Thursday, February 4, 2016

Endgame for Millers Point?

For the last couple of years the residents of Millers Point, Sydney have faced an uncertain future. Recent developments point to an emerging clarity, although not for the better.


On 19 November 2015 we said:
Ninety public housing tenants remaining in Millers Point received letters on Monday, 16 November 2015, with an offer to stay in the historic suburb by swapping their current homes for other non-heritage apartments: 24 of which are one bedroom properties, one is a two bedroom property and three are three bedroom properties. But there is a catch. Altogether only 28 apartments are on offer. Not everyone can stay. 'It's Sophie's choice,' said Chris Hinkley of the Millers Point community working party, and a resident for 44 years. The letter states that residents not relocated to one of the 28 properties will be moved out of Millers Point. Minister for Social Housing Brad Hazzard said it was a 'massive shift for the government', which had previously declared all tenants would be evicted and their public housing homes sold.
However, the letter to residents states that the Government is proposing to 'defer', rather than 'withdraw', the sale of these properties. This poses the question as to the Government's future intentions. Are these properties to become part of a land bank with a view to their future sale?  What security of tenure does this provide to those residents who move in?

At 3 February 2016, 314 of the 398 tenancies within properties marked for sale by the NSW Government have been vacated. Of the remaining 84, 70 are public housing tenants who deal directly with Housing NSW, 5 are community housing tenants and 9 are tenants whose properties are managed by a real estate agent.

At the time that applications closed for the 28 properties referred to above, 21 applications had been received. In the week ending 29 January 2016 letters of offer were sent to 19 of these applicants. If the offers are accepted and with two of the properties currently occupied, then 22 of the properties will be taken up. No decision has been made regarding the remaining 6 properties. Successful applicants will have the opportunity to visit a display unit established in one the properties to choose their furnishings.

Many of the older people in Millers Point did not make an application for one of these properties, despite their having been withdrawn from immediate sale, because of their particular needs and the ongoing detrimental effect on their health posed by a forced relocation. The reasons for this are simple: these properties are unsuitable to older folk. Most are small, one bedroom apartments. Many have internal stairs. For those at the corner of Kent and Argyle Street, to put out the washing is a major hassle. It would requires leaving their unit and walking to a common area down a sloped footpath in the street.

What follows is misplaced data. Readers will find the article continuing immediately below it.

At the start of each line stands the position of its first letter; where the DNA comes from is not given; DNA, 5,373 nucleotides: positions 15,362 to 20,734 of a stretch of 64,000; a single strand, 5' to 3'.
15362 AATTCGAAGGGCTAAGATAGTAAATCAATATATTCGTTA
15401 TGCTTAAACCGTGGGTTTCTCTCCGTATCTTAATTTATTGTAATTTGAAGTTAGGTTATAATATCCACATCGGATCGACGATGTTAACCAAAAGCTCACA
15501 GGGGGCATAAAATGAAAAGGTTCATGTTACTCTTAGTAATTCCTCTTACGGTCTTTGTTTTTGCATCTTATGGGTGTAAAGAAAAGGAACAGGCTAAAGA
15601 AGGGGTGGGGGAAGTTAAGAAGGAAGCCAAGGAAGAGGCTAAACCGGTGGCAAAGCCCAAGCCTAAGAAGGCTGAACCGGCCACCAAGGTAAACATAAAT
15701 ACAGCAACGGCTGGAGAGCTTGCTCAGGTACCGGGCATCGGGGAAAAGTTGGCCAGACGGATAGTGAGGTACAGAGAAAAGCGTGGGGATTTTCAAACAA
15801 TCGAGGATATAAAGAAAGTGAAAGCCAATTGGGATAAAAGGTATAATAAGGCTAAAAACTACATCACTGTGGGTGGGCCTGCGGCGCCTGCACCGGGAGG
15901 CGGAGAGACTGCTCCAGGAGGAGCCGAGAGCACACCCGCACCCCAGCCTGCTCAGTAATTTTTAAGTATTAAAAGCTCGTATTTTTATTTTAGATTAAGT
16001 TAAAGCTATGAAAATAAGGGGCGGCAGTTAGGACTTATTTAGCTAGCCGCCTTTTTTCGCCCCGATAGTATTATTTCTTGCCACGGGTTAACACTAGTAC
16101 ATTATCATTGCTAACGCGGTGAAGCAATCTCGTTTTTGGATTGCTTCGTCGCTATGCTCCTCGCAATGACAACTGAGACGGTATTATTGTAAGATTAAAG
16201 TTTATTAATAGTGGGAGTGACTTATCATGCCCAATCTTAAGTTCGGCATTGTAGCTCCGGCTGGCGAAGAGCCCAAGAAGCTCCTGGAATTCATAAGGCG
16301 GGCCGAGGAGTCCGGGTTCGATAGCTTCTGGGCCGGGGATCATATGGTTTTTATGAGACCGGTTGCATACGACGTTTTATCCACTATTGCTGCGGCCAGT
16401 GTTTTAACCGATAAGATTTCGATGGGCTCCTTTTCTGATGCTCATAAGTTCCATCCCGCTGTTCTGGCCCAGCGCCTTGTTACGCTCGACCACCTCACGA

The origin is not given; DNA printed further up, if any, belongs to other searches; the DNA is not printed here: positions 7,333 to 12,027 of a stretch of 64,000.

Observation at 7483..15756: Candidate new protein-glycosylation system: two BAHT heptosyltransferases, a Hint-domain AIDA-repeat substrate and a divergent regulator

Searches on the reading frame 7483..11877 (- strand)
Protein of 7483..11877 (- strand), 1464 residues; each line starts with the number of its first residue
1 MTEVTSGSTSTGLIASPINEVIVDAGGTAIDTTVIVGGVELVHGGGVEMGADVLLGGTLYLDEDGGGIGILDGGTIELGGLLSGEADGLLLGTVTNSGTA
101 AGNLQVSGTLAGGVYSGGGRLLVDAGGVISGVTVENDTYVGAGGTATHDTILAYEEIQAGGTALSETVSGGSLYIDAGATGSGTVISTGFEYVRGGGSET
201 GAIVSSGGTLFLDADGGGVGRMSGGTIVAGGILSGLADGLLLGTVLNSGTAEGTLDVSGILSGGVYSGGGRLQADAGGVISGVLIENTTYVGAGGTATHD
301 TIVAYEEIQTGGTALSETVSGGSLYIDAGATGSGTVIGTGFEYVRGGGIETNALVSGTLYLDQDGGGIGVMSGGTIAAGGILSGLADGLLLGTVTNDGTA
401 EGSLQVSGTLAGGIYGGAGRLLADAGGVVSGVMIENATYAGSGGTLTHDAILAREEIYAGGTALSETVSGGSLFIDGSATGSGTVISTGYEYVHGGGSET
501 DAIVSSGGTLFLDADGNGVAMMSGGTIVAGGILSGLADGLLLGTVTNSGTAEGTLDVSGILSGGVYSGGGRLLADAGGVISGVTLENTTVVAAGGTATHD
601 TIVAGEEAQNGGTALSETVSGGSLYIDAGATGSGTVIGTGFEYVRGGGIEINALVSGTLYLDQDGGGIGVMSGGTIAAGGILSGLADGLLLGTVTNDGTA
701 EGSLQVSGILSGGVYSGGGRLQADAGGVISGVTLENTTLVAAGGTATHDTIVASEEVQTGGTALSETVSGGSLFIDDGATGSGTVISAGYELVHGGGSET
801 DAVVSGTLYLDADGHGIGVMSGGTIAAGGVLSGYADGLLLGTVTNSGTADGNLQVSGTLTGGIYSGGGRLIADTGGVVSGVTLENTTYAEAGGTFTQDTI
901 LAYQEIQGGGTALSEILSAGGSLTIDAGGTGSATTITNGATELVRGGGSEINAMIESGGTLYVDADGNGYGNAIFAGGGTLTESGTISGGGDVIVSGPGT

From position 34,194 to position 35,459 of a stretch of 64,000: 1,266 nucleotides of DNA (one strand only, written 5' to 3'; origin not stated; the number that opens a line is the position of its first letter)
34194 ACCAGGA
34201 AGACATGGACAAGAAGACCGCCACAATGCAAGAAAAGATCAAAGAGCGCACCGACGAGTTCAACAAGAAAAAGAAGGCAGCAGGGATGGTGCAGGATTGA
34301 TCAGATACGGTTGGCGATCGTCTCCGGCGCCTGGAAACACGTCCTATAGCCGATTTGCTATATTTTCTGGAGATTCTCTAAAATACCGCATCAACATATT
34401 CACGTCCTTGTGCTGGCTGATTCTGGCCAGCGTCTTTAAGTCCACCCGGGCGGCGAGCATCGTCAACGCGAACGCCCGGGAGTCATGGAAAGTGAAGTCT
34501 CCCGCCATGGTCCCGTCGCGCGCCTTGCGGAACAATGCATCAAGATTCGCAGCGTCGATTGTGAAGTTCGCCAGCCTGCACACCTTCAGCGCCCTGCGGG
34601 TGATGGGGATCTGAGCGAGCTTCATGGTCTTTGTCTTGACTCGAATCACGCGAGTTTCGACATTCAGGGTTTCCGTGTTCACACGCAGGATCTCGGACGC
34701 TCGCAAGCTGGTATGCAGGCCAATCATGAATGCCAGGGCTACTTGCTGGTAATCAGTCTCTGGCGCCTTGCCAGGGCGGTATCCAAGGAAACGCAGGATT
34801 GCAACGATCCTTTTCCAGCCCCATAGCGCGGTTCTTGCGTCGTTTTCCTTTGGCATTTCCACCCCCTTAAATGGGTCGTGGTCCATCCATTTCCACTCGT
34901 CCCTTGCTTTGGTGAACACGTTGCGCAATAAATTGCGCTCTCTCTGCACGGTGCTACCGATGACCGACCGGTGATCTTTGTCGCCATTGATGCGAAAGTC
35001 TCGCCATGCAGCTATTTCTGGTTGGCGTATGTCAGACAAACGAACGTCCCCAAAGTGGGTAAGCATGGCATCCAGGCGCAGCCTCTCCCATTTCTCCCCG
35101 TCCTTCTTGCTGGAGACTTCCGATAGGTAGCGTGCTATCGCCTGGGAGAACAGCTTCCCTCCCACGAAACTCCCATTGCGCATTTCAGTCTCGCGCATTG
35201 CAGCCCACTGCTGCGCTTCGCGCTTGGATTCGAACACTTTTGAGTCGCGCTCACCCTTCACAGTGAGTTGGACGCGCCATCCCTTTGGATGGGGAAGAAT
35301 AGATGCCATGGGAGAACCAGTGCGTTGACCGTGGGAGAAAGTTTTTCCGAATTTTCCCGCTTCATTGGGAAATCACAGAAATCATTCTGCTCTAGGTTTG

On 1 February 2016 residents who had not applied for one of the properties received a letter from Family and Community Services stating it will commence making 'formal offers of alternative accommodation outside Millers Point area as defined in the Department of Family and Community Services relocation policy' and 'the practice of making informal offers of properties will now end'. This implies that Housing NSW is about to invoke the procedures spelt out in Sections 148 to 151 of the Residential Tenancies Act 2010. This the part of the Act which spells out the process that a social housing provider must follow if they wish to evict a social housing tenant who refuses to move to alternative housing. To date few social housing landlords have utilised this provision in the Act. Is this the endgame?

The sale of housing stock has been a goldmine for the government. Indeed, by the end of 2015, the NSW Government had raised $116 million from the sale of 47 out of the 250 Millers Point properties set to go under the hammer. Far more than expected.  Read more about the $3b sell-off here, courtesy of the Sydney Morning Herald... and for the NSW Government's own link on Millers Point, click here.

The NSW Government remains intransigent on providing the remaining older residents a real choice, which would allow ageing-in-place for residents in their current homes. The alternative, which is supported by the residents, is retaining some of the units within the Sirius Building and workers cottages to maintain a semblance of a social mix. After all, that's part of the recognised value of the Miller's Point community.

You will recall that the Tenants’ Union’s submission to the NSW Legislative Council’s ‘Inquiry into Elder Abuse in NSW’ in November 2015 argued that what has been happening to older people in Millers Point can be seen as a form of elder abuse. You can read more here.

Again we say: NSW Government, you can do better than this!

Postscript: On 12 April 2016 residents received a further letter from Family and Community Services which again spoke of making a 'formal offer'. 

1 comment:

  1. if the government wants to make a real commitment to improving social housing and wants to get out of public housing in the next 10 years they could offer a99year social housing leases on all the remaining purpose built social housing in millers point including the Sirius Building . Darling house could be re housed on 1 or 2 floors of the Sirius Building and the rest as a miv of full market rent for 10 of the best appartments from the 79 apartments in Sirius 20 to a community housing provider backed by the union superannuation funds who have shown interest in investing in social housing with the remainder going to public housing tenants and darling House aged care. this mix would se it being financially viable and no ongoing cost to the government

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